The 7% $100,000 CEF Portfolio For The Retiree: 12 CEFs Along With A Suggested Method Of Purchasing Them

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Includes: BTO, ETO, FIF, HQH, HQL, HTD, HYB, IYH, JTD, RFI, RNP, UTF, UTG
by: Henry Nyce

Summary

This is the 14th article in the series of putting together a 7% CEF portfolio that also protects against capital loss.

Twelve CEFs have been back-tested 5 years that offer the retiree 7% cash returns and capital maintenance.

I suggest a method for putting together this 7% portfolio to minimize capital losses and maximize dividend yield.

Using the research on my past 13 articles (list is here), it is time to assemble the $100,000 retiree portfolio that pays 7% cash dividends with the goal of maintaining capital. Assembling this portfolio should not be done all at once but rather one should take time to allow the market to go through its ups and downs to get a better average price for one's purchases. Since most investors do not have the ability to time the market, it is better to dollar average into the issues being purchased. Follow the example below using JTD, one of the CEFs suggested for this portfolio. The graph for last year and 4 points of suggested purchase are shown. Click to enlarge

Source of Graph: Interactive Brokers Web Site (Arrows & Comments from author)

Instead of purchasing all 400 shares at $16.00 right now, one purchases 100 shares at 4 different times which nets one a $14.25 average price for the 400 shares. By spreading purchases out over a year, it reduces the price by $1.75 for the shares. (100 shares at $15.00, 100 shares at $14.50, 100 shares at $13.00 and 100 shares at $14.50) This method requires no special ability or special timing, but a plan, patience and a discount broker to keep trading costs low.

There is also the issue of selling the stocks already in one's portfolio in order to purchase the new CEFs and ETFs that will compose this portfolio. The market has been reaching new highs for the past several weeks while many companies are showing year-to-year declines in sales and profits. It seems that it may be an ideal time to sell some stocks in preparation for a time when the market takes a breather and goes down for a few weeks. Take this opportunity to raise cash and wait for lower prices before purchasing these issues.

New America High Income Fund (NYSE: HYB) is the bond fund that showed the best results over a 5-year period. Allocating 10% of the portfolio to this bond fund means purchasing $10,000 worth of this CEF over time. Assuming an average price of $8.00 per share, one would purchase somewhere between 1200 and 1300 shares of HYB for the portfolio. To follow the advice of dollar averaging, one could buy 200 shares 6 times over the next year to a year-and-a-half.

The NAV of HYB was $9.44 at the end of June indicating that the fund is selling at an 8% discount with the market price at $8.75 per share. Since the current dividend yields 8.3%, it seems reasonable to make the first purchase of 200 shares now. The graph over the past year is shown below:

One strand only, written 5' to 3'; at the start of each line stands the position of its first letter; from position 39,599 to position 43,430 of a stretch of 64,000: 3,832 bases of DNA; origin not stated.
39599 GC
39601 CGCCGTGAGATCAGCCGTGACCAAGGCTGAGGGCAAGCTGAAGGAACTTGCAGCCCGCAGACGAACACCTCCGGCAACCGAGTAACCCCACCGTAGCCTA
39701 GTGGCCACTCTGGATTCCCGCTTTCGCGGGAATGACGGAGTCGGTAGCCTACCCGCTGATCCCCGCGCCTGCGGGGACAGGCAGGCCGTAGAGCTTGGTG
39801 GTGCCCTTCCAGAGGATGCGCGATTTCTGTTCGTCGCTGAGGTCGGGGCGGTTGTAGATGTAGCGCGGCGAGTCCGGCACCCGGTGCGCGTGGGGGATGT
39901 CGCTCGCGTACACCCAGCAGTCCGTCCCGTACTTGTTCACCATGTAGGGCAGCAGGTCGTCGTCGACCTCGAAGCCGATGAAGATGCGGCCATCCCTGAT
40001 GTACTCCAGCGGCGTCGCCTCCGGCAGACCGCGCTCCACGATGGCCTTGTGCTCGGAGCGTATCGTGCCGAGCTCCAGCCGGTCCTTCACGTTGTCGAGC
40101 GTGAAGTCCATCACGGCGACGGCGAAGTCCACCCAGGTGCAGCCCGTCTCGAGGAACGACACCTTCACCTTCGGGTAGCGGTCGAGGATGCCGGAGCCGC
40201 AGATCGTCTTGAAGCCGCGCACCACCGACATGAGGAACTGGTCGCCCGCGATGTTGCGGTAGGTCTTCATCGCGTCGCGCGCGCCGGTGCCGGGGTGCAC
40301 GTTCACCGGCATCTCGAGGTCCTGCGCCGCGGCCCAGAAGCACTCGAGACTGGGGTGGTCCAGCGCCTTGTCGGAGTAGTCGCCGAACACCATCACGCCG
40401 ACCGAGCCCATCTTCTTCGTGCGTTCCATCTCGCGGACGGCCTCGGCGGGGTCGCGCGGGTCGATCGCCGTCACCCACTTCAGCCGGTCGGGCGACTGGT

Click to enlarge

Source: Interactive Brokers Web Site

Out of all the REIT funds researched, Cohen & Steers REIT & Preferred Income Fund, Inc. (NYSE:RNP) was the first choice and Cohen & Steers Total Return Realty Fund, Inc. (NYSE: RFI) was the second choice. RNP is not a pure REIT fund because it also invests in preferred stocks while RFI is a pure REIT fund exclusively investing in REITs. I prefer RNP over RFI, but decided to split the REIT portion of the portfolio between both of them.

Since REITs offer the opportunity for capital growth, it seems reasonable to put 15% or $15,000 of the portfolio into REITs. The annual graphs for both of these funds are displayed below.

Click to enlarge

Source: Interactive Brokers Web Site

Click to enlarge

Source: Interactive Brokers Web Site

Both of these funds are currently selling near their yearly highs and one needs to watch these issues for a month or two to catch a price break before jumping in with the first purchase. It is important to note that RNP is selling at 13% discount to NAV, indicating that the price of REITs has been rising lately. Here again, one would be wise to follow a pattern of buying in 100 share lots by alternating purchases every 2-3 months between these 2 funds until one reaches the $15,000 level and take 18 months to complete this strategy.

The utility fund that performed the best over the 5-year period was Cohen & Steers Infrastructure Fund, Inc. (NYSE: UTF) and the next best fund was Reaves Utility Income Fund (NYSEMKT:UTG). Here again, the suggestion is to put 15% or $15,000 into UTF or UTF and UTG. There may be some advantage at watching both as one accumulates 15% in one's portfolio. There may be buying opportunities for one or the other over a period of a year.